A toolkit for successful Office 365 deployment

This content is 11 years old. I don't routinely update old blog posts as they are only intended to represent a view at a particular point in time. Please be warned that the information here may be out of date.

Over the last few weeks, I’ve attended a couple of Microsoft Office 365 workshops during which I picked up quite a bit of useful information, not least Malcolm Bullock’s (@MBullock) list of Office 365 deployment planning resources.

Office 365 is straightforward: it’s a service; it does what’s in the service descriptions. But successful migration to the service depends on thorough planning.

Of course, this is the point where I should say, “talk to Fujitsu; I’ve got a team of guys who can help you through this” – and I have* but that’s not why people read this blog! What I’ll do instead, is outline some of the resources that Malcolm shared and which should be considered an essential “Office 365 deployment toolkit”:

  • Office 365 Service Descriptions. These are gospel. If the service description says you can do something with the service, you can; and if it says you can’t do it, you can’t. If the information is not there, you probably can’t. It’s binary; black and white – no grey. Office 365 is not for everyone – that’s why on premise and hybrid options exist.
  • Software Requirements for Office 365. Generally, Microsoft gives 12 months’ notice of changes to system requirements but they’re also introducing an n-1 stance on browser support. Bear in mind that, just because something isn’t supported doesn’t mean that it won’t work but using unsupported software is far from ideal and it’s entirely possible that legacy software may be denied access in order to avoid security issues.
  • Office 365 Enterprise Deployment Guide (MODG). Put simply, this describes how to deploy Office 365 in the enterprise.
  • Exchange Deployment Guide (ExDeploy). This is a software tool to run through for on-premise, hybrid or cloud deployments of Exchange.
  • Solution Alignment Workshop. These workshops are professional services, offered by Microsoft and their partners to make sure that the customer requirements are aligned with the Office 365 service. These workshops (together with a number of tools, such as the Deployment Readiness Tool and the Office Alignment Index Calculator) are now being replaced by OnRamp, a streamlined on-boarding process allowing customers to take a staged approach to their Office 365 migration.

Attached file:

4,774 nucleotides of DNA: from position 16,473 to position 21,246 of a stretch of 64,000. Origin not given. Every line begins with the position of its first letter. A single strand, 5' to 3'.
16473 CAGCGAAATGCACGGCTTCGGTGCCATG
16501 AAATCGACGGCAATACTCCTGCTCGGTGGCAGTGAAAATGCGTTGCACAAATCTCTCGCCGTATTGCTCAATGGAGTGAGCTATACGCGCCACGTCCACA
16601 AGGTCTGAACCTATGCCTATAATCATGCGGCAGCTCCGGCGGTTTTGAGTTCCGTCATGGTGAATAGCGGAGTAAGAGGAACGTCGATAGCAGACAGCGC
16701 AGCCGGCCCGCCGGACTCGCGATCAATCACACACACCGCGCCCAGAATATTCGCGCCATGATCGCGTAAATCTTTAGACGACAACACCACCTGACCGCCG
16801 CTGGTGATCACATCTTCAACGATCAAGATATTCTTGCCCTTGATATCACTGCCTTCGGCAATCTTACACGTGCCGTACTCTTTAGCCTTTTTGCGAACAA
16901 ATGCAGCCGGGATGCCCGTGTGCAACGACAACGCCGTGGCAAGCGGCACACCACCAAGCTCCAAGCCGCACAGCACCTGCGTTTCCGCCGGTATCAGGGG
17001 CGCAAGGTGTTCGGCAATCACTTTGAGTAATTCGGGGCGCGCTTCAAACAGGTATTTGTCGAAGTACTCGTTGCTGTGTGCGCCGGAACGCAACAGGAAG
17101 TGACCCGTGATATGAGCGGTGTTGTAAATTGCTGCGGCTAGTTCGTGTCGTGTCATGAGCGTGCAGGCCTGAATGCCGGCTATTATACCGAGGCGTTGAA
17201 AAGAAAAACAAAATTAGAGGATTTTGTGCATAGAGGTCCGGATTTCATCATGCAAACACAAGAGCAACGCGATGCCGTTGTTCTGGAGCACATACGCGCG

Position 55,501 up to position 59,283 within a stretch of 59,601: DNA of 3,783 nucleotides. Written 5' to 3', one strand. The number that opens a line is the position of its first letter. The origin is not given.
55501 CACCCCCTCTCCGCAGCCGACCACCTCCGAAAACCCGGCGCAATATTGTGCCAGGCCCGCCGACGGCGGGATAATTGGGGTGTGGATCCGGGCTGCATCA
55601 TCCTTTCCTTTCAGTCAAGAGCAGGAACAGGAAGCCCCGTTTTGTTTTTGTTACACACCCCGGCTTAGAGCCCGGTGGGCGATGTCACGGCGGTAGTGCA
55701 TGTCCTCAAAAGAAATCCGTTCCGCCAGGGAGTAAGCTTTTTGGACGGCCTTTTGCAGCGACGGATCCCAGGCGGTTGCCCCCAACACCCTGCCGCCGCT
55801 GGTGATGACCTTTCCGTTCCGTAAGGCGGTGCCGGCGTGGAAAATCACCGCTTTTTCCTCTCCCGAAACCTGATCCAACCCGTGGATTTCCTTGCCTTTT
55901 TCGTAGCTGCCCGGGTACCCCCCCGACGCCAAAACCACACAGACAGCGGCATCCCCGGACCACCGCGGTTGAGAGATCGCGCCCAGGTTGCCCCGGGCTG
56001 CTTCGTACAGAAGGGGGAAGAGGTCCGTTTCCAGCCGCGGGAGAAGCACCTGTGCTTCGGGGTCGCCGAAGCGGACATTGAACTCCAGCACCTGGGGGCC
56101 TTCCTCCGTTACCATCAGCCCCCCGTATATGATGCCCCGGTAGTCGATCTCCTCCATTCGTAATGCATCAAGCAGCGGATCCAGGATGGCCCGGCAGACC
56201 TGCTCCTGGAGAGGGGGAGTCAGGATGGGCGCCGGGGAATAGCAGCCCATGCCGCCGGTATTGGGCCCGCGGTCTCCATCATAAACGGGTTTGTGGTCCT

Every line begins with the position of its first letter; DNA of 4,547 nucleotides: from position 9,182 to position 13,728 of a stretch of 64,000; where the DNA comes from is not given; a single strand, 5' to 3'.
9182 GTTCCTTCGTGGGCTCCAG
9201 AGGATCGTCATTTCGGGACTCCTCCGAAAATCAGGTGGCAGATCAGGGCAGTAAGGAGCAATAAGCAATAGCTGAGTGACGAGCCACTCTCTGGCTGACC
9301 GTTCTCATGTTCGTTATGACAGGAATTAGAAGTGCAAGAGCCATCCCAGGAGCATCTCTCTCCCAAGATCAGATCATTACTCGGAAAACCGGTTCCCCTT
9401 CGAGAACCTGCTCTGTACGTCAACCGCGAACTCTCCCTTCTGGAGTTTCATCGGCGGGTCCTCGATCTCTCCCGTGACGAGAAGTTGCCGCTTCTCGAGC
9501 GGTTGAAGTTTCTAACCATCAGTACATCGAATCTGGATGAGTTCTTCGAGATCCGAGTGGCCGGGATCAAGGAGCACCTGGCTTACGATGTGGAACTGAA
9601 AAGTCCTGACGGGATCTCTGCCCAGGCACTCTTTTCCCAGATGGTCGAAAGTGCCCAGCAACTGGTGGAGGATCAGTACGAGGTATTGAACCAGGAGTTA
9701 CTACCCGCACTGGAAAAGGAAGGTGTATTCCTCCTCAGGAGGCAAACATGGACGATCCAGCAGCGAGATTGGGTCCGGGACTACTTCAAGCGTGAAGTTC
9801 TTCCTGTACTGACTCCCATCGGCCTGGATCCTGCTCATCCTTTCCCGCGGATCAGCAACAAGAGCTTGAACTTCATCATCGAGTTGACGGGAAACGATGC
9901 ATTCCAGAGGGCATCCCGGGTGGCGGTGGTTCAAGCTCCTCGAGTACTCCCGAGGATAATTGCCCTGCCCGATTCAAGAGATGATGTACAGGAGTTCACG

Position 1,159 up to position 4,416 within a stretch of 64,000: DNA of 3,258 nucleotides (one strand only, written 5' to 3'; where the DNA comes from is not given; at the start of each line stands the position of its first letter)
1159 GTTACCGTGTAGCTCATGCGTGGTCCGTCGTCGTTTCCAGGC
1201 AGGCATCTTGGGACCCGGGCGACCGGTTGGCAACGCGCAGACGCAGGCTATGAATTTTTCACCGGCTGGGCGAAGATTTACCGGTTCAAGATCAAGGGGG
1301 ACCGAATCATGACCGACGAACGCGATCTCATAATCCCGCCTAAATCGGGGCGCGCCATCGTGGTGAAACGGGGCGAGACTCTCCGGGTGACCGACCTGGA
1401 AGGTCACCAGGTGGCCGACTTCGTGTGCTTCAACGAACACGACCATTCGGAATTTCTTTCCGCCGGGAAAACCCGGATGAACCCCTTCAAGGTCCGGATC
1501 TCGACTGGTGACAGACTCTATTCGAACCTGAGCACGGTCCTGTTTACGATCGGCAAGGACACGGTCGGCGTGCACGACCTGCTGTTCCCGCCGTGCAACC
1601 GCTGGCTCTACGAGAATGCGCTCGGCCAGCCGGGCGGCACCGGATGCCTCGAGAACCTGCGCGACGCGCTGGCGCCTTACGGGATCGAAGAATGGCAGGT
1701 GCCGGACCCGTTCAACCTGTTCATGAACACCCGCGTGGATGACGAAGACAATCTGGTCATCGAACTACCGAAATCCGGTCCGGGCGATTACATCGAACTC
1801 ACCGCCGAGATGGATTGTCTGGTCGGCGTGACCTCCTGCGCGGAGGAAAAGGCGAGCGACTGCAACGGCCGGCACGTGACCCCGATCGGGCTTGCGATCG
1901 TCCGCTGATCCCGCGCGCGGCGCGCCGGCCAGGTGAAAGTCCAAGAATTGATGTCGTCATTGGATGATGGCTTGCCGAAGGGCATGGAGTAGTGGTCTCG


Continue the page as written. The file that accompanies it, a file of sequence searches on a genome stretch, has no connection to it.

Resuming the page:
• Test/demo environment. Register for a trial Office 365 tenant.
  • Office 365 Pro Plus Deployment Tool. A tool to configure the click-to-run functionality for local streaming of Office 365 ProPlus desktop software.

There are also many tools and diagnostic utilities referenced from the Office 365 Community website.

* In all seriousness, I’d be happy to discuss Office 365 opportunities with any UK-based enterprises looking at migrating their email to the cloud, or even looking for a hybrid or fully-managed Exchange/Lync/SharePoint solution but this is my personal blog and in no way endorsed by my employer. If you would like a professional conversation, please do get in touch.

Redirecting users from a PC browser to a mobile app: one of the few good uses for a QR code?

This content is 11 years old. I don't routinely update old blog posts as they are only intended to represent a view at a particular point in time. Please be warned that the information here may be out of date.

A couple of years ago, QR codes were all the rage. The groovy little black and white hieroglyphs were on every bus-shelter advert, leaflet and even business cards.  Some were in colour, and some either relied on the built in error correction to become a piece of art! I wasn’t convinced that they always made sense though – and it seemed I wasn’t alone…

Some studies showed that consumers didn’t know what they were. Others warned of malware hidden in QR links. Some were cynical. And some analysts warned of their impending demise: